Autotransporter proteins of enterohemorrhagic E. coli O157:H7 (2010–2012)

E. coli O157:H7 is an emerging human pathogen that can cause gastrointestinal disease with the potential for life-threatening sequelae. The aim of this research is to understand the regulatory, functional and structural properties of a group of cell-surface-located autotransporter proteins from E. coli O157:H7 and determine their contribution to the colonization of animal hosts and biofilm formation. This work may identify novel mechanisms by which E. coli O157:H7 colonise cattle and persist in the environment. The outcomes may guide the future development of vaccines aimed at preventing the asymptomatic carriage of E. coli O157:H7 by cattle.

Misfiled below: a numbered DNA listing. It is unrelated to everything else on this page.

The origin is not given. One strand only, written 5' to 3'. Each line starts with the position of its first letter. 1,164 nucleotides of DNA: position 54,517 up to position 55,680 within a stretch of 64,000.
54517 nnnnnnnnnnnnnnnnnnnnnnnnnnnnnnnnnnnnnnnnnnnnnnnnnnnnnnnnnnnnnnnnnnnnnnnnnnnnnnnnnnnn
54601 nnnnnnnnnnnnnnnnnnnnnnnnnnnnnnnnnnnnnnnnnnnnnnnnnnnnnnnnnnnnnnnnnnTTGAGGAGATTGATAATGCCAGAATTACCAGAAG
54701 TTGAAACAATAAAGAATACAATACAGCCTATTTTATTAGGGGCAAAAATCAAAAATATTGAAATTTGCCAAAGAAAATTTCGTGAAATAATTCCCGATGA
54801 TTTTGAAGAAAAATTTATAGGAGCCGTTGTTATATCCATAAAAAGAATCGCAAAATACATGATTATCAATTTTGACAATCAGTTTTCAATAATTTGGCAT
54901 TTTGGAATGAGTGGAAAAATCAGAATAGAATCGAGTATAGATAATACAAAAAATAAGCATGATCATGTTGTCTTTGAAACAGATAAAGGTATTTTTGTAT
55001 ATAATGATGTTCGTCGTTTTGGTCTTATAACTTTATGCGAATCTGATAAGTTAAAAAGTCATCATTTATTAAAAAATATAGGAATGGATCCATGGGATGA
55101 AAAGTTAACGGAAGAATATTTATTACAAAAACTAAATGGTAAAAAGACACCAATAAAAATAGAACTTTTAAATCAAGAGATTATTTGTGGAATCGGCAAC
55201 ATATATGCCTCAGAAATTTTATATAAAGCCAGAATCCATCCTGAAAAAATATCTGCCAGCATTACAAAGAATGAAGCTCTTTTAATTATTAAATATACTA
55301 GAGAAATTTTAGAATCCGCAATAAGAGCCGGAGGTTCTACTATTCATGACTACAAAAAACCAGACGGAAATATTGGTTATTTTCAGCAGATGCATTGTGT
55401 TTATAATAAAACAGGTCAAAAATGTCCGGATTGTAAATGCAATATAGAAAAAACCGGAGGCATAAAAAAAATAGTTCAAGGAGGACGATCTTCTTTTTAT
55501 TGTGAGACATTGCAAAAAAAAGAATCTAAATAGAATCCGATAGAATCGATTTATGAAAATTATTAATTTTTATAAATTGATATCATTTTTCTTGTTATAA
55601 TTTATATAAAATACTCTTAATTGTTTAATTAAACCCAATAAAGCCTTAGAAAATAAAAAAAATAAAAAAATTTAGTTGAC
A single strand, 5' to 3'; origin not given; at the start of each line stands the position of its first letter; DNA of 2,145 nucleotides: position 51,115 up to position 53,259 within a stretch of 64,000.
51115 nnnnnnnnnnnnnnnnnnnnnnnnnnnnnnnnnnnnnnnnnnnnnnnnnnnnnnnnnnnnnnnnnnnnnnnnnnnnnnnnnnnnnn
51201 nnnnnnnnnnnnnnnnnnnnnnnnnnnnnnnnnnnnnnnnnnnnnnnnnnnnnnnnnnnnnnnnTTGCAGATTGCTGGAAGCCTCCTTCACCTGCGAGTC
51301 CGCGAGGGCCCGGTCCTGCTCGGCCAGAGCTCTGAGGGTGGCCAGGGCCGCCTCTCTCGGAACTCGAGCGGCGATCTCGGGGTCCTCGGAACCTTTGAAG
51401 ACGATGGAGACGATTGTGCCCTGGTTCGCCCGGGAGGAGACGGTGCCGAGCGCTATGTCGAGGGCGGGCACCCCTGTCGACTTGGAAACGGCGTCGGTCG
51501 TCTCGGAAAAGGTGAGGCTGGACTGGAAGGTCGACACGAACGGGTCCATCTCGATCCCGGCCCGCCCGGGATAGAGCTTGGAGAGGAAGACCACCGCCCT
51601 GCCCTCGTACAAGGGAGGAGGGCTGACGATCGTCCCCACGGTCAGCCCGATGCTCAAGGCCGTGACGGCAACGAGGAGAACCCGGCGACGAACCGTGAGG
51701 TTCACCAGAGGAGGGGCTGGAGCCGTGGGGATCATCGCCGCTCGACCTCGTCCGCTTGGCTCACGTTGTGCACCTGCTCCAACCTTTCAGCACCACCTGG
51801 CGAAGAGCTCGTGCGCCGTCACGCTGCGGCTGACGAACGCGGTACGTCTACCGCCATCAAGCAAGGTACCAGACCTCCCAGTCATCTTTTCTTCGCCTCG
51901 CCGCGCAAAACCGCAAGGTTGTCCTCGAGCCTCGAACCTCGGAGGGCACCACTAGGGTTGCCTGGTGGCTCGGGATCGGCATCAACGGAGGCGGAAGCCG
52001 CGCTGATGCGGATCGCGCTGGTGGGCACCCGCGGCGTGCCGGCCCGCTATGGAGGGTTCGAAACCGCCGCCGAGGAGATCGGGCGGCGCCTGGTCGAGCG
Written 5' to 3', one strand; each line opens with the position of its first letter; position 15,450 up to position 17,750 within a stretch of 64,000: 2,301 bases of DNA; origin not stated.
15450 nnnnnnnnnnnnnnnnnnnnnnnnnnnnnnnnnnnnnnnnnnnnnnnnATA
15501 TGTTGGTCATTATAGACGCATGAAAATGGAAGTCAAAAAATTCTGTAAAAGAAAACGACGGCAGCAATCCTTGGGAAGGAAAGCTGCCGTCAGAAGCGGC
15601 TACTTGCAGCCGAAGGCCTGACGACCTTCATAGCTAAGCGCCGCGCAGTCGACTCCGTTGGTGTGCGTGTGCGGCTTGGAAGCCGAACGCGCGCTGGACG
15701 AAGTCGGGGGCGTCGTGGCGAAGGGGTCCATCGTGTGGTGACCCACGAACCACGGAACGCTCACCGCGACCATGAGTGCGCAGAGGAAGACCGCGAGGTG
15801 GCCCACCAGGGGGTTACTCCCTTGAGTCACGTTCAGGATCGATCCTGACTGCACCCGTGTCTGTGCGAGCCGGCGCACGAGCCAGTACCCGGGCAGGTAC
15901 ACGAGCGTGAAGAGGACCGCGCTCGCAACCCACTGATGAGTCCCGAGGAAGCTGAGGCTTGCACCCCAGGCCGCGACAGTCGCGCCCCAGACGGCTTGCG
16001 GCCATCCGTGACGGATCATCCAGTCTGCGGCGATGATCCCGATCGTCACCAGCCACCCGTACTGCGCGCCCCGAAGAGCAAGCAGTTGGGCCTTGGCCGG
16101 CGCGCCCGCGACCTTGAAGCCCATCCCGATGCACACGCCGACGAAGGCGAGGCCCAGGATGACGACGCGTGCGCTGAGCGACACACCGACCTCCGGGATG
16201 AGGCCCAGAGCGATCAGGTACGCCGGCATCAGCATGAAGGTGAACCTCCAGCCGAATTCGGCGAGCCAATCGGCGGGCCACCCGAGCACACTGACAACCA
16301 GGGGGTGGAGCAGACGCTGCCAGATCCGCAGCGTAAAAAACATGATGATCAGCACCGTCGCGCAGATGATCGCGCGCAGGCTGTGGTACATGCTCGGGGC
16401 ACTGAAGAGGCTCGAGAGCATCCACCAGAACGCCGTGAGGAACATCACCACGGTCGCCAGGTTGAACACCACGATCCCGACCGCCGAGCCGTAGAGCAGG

Grant type:
ARC Discovery Projects
  • Professorial Research Fellow & Grou
    Institute for Molecular Bioscience
    School of Chemistry and Molecular Biosciences
    Faculty of Science
Funded by:
Australian Research Council